Ruskin Bond was born on the 19th of May 1934 in Kasauli, and over the years lived in both the UK and all over India. His works have been influenced by his early life living at the foothills of the Himalayas.
His first novel, The Room On the Roof, was written when he was 17 and was partly based on his experiences at Dehradun, in a small rented room on a roof.
His first children’s book was The Angry River, published in 1972. On writing for children, Ruskin said, “I had a pretty lonely childhood and it helps me to understand a child better.”
Ruskin has written a series of autobiographical work: Rain in the Mountains, about his years spent in Mussoorie; Scenes from a Writer’s Life based on his life up until he was 21, and Scenes from a Writer’s Life focuses on his English adventures.
“It also tells a lot about my parents”, he says, “The book ends with the publication of my first novel and my decision to make writing my livelihood…Basically, it describes how I became a writer”.
Ruskin has been a prolific and varied author over 50 years, writing fiction, short stories, novella, sprinkled with some autobiographical aspects. He has also written some non-fiction, romance, and children’s literature. On writing essays and short stories he has said how he considers himself a “visual writer” imagining the story like a film and then writing it down.
His inspirations and personal favourite books are Just William by Richmal Crompton, and classics by Mark Twain, Lewis Carroll, and Charles Dickens.
Check out a sweet little recording of Ruskin Bond himself reading one of his poems Hip Hop Nature Boy to his audience. The poem is written below for clarity as the sound recording is not brilliant.
Hip Hop Nature Boy by Ruskin Bond
When I was seven,
And climbing trees,
I stepped into a hive of bees.
Badly stung and mad with pain,
I danced the hip-hop in the rain.
Hip-hop, I’m a nature boy,
Mother Nature’s pride and joy!
When I was twelve,
Still climbing trees,
I fell instead-
And landed on my head.
I thought I might become a writer.
Hip-hop, dancing in the rain,
A nature-writer I became!
With Nature being my natural bent,
At twenty I took out my tent,
And spent the night beside a Nadi,
Wearing only vest and chuddee.
At crack of dawn I woke to find
A crocodile was close behind,
And smiling broadly!
In times of crises at my best,
I did not trouble to get dressed,
But fled towards the Gulf of Kutch,
With fond salaams to muggermuch!
Mother Nature once again
Found me dancing on the plain,
Nanga-Panga in the rain!
Growing older, even bolder,
Took a winding mountain trail,
Up a hill and down a dale,
All to see a mountain-quail.
The quail was extinct, long expired,
I was limping, very tired;
Thought I saw a comfy cot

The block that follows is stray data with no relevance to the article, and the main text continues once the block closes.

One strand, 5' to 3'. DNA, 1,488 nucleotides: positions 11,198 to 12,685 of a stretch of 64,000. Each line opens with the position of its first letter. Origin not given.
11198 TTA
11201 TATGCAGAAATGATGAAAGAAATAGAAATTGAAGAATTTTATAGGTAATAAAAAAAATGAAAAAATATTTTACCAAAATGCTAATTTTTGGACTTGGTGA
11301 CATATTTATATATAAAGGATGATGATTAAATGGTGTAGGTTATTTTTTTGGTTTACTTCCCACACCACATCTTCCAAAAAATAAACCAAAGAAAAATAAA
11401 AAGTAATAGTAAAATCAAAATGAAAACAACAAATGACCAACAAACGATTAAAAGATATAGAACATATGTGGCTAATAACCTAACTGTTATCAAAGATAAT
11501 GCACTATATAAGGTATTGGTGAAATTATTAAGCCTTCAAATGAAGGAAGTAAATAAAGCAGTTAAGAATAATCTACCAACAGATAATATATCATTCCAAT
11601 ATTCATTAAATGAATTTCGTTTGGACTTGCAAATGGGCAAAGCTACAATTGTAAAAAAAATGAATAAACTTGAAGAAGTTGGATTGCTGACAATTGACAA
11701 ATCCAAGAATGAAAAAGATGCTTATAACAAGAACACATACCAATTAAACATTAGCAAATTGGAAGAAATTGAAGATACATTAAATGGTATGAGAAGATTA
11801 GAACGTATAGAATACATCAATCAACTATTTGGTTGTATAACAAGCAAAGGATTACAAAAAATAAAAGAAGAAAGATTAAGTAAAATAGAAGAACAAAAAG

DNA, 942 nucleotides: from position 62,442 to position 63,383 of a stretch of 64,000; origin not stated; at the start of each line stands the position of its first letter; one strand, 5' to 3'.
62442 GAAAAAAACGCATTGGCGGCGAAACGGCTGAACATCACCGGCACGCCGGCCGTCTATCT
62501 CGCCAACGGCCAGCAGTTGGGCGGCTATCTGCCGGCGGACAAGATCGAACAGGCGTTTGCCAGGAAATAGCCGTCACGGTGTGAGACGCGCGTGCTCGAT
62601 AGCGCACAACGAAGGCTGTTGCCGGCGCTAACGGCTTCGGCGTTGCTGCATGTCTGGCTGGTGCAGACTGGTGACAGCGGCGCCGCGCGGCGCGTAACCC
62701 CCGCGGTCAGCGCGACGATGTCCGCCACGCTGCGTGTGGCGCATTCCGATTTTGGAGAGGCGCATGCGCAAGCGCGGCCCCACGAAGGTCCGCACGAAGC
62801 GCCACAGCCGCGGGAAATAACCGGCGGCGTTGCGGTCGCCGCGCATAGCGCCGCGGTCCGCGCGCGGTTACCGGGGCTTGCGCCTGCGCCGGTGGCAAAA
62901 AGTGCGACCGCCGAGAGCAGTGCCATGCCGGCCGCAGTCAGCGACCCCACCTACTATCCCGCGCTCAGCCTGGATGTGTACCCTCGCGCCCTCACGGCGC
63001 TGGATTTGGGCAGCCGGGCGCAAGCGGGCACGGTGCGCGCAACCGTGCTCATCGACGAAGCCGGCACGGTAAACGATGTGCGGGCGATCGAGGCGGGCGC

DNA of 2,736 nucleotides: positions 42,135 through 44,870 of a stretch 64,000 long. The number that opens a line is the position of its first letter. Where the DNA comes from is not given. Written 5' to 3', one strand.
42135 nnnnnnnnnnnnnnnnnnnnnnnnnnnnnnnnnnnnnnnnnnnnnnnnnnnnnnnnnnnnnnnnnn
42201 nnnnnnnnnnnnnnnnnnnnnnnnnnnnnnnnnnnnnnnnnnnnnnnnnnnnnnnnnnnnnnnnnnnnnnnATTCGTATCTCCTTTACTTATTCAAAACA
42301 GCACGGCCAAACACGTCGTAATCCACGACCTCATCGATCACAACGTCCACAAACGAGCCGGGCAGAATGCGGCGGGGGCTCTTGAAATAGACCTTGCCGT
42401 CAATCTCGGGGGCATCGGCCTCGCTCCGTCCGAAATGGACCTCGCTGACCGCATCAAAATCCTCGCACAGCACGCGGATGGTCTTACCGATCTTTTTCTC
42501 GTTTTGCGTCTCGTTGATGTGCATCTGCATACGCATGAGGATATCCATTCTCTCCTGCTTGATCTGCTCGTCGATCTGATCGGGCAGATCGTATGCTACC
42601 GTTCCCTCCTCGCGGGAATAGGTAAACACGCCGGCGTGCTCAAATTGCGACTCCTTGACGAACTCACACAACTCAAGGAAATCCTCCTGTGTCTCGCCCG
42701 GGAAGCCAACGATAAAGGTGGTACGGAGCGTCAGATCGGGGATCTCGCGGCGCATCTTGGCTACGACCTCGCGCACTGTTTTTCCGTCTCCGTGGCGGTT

In the corner of a hut.
Feeling grateful, I sank down
Upon a blanket soft as down.
Blanket rose up all at once,
Gave a shudder, then a pounce.
Stumbling in the darkness there,
I’d be disturbed a big brown bear!
I did not stop to say goodnight,
But fled into the open night.
Hip-hop in the rain,
Dancing to that old refrain.
Growing old, I thought it safer
In my tryst with Mother Nature,
To grow flowers-
Poppies, sweet peas, rare azaleas,
Candy tuft and tiny tansies,
Violets sweet and naughty pansies…
A lovely garden I’d constructed,
Birds and bees were soon inducted.
Bees! Did I say bees?
They were buzzing all around me-
Angry, diving down upon me;
For where their hive had been suspended,
By accident it lay upended!
Dear Reader, if you must
In Nature put your trust,
Stay away from a swarm of bees
And strange crocs lurking under trees,
Or else, like me, you’ll dance with pain,
While doing the hip-hop in the rain.
Open Book’s guests on the 20th of June 2017 were literary critic Peter Kemp and historical crime novelist Antonia Hodgson. They were asked about the literary devices that make their cringe glands flare up. Their answers included stories told through a foggy memory, or animal narrators.
From an early age Butler suffered from crippling shyness making her awkward, as a result she passed her time reading at the Pasadena Central Library, and writing realms and realms of pages in her ‘big pink notebook’. It will come as no surprise to her fans to learn that she quickly evolved from reading fairy tales to reading science fiction magazines. Read More
The entire block of 120 flats in the building were destroyed, despite the efforts of the heroic fire service.
Survivors have lost their homes, and the deaths of the victims is still rising as bodies are slowly being identified.
Authors for Grenfell Tower is an online auction focussed on raising money for the British Red Cross London Fire Relief Fund, in honour of residents affected by the Grenfell Tower fire.
He won the Booker Prize in 1981 with his second novel, Midnight’s Children, which was said to be “the best novel of all winners”. Generally his fiction is set on the Indian subcontinent and combines historical fiction and magical realism.
His fourth novel, The Satanic Verses was published in 1988 and was the subject of a major controversy in Muslim societies. Many Muslims protested the book and death threats were made against Rushdie.
His works remain as popular, and as controversial, today and we cannot deny his quotes have depth and wisdom to them. Read More
Among this year’s honours are several authors, recognised by the Queen for their service in this honour’s list. Read More
Originally a budding artist, this was put on the backburner when she became a refugee. Eventually the family would settle in Britain and when Judith had her own children she started writing and drawing again. Read More
Her wisdom and way with words also awarded her a place in advertising. The famous Guinness brand hired her for their promotions in the 20th century. Sayers’ jingle was added to the bottom of the now-famous Guinness toucan advertisement.